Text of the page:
Roger was an officer in the Leicestershire Regiment when he volunteered for service in the Royal Flying Corps. As a member of 56 Squadron, he was confronted by Werner Voss. To read more of his story, click on the title above.
Nottinghamshire born Philip Chaworth-Musters was a young officer who had been educated at Rugby School, he became a Trench Mortar Officer in the Royal Field Artillery but tragically he was to follow in the footsteps of several member of his family. To find out more of his story click the above heading.
Marshall Merson, the son of a Fishcurer from Buckie, was a former student of Aberdeen University who took to the cloth, volunteering for the Gordon Highlanders as a Private before he was commissioned into The Royal Scots Fusiliers. To find out more about his story click on the above heading.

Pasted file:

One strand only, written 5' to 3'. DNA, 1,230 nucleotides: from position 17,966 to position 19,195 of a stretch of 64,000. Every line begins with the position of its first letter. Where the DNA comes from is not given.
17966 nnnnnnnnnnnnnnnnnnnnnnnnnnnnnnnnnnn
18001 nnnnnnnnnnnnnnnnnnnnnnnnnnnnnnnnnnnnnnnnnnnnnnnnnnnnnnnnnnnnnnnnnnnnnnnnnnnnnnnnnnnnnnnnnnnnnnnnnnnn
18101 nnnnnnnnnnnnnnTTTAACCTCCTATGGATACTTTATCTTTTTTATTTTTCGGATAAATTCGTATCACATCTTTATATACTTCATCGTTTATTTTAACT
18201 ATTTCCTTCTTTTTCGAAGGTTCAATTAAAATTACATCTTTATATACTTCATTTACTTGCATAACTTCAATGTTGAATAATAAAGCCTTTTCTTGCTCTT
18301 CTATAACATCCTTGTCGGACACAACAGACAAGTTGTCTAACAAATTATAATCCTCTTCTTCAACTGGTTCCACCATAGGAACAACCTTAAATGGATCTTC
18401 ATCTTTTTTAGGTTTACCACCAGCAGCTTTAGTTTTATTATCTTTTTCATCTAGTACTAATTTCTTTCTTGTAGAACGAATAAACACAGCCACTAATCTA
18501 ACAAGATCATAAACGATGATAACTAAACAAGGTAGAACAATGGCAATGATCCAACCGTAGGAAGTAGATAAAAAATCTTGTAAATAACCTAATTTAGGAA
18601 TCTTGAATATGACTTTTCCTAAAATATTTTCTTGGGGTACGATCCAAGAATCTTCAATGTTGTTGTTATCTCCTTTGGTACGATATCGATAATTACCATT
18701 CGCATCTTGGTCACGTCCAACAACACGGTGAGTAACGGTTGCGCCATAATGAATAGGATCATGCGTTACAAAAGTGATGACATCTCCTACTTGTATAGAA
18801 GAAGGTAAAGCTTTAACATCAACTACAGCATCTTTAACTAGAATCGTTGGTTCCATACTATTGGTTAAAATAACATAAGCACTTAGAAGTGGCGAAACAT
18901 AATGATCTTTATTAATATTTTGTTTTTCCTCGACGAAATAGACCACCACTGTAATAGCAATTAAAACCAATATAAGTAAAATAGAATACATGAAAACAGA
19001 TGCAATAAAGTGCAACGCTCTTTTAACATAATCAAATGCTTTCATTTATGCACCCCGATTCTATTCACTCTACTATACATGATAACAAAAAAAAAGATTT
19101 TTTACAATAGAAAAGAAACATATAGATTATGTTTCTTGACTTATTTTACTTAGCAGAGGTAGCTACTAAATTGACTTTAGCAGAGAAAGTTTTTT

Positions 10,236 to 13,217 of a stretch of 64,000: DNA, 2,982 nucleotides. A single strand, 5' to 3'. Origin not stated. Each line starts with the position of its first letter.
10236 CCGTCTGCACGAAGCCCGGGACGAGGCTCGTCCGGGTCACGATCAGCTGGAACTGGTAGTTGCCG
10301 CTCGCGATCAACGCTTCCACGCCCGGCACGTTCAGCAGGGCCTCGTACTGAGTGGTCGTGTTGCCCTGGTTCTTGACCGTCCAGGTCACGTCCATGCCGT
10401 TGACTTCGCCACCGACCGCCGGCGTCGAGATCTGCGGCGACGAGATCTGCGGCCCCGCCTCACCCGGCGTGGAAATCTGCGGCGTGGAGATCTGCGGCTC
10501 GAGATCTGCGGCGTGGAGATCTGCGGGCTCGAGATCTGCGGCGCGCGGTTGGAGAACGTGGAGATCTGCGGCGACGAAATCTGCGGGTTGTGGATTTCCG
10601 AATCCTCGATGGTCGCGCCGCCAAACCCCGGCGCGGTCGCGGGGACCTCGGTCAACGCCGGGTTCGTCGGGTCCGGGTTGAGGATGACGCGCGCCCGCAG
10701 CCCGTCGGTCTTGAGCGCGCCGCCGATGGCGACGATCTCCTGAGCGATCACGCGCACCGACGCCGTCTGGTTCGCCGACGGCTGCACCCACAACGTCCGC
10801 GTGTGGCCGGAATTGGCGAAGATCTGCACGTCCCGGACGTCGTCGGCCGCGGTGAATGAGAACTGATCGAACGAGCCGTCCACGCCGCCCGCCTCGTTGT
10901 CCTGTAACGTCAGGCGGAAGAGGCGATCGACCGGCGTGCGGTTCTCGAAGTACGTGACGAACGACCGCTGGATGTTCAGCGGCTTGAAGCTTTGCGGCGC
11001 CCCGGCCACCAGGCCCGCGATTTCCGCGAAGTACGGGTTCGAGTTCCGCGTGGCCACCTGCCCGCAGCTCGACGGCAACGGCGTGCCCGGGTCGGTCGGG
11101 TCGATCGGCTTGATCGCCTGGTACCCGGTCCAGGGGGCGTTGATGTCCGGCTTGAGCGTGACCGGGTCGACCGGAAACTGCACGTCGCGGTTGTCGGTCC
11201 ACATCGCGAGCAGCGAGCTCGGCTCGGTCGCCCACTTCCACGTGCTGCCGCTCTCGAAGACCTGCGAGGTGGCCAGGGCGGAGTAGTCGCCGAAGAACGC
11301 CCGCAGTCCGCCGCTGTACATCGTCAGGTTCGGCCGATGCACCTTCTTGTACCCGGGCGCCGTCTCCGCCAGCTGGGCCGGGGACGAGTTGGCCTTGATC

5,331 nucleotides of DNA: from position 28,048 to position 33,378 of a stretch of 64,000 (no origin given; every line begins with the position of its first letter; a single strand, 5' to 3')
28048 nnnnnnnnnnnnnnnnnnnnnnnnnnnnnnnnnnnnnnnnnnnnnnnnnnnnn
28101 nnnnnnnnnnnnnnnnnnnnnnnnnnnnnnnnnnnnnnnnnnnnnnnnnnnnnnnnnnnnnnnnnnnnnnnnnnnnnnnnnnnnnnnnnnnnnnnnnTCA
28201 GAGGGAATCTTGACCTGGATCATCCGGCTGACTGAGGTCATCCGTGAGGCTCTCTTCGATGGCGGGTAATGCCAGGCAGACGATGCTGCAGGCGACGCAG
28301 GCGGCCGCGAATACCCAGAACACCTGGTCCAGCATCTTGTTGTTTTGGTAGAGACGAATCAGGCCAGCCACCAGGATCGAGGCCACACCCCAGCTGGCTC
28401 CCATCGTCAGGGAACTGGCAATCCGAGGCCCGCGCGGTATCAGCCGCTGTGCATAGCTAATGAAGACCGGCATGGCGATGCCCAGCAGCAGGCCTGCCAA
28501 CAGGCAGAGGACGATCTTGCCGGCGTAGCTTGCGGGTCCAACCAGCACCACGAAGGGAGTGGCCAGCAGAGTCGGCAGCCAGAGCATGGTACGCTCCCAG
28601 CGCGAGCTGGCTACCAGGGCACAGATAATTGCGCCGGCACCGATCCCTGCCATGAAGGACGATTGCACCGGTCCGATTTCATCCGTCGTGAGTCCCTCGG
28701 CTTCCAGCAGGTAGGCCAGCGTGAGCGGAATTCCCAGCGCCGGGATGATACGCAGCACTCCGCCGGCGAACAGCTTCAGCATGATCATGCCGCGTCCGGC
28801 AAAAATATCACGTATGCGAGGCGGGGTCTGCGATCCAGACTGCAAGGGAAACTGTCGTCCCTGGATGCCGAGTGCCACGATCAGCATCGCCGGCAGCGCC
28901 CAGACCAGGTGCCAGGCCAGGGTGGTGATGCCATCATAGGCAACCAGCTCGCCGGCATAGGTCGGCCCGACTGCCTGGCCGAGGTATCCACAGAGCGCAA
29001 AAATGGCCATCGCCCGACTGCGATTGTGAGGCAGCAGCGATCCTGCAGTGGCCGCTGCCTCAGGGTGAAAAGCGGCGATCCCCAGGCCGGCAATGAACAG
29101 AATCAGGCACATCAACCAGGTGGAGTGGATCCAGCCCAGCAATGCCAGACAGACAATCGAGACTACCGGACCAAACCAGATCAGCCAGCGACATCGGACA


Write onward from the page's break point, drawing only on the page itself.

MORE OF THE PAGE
There are Four new research pages this week in WW1 Lives, two brothers who were officers and two cousins who were both in the Seaforth Highlanders. Click on the Description Heading to discover more on their lives.
Alexander Burgess was a former Farm Servant living at Bogmoor, near Spey Bay, Banffshire when as part of the 6th Seaforth Highlanders their task was to capture 3 German Trenches. To find out more of his story click the above heading.
19 year old William Burgess was involved in the British advance on the Cambrai Front along with his regiment the 5th Seaforth Highlanders, a month before the end of the war. During the battle this resulted in 36 Other Ranks Killed, Wounded 170, Missing 6, Died of Wounds 5. To read more of his story, click on the title above.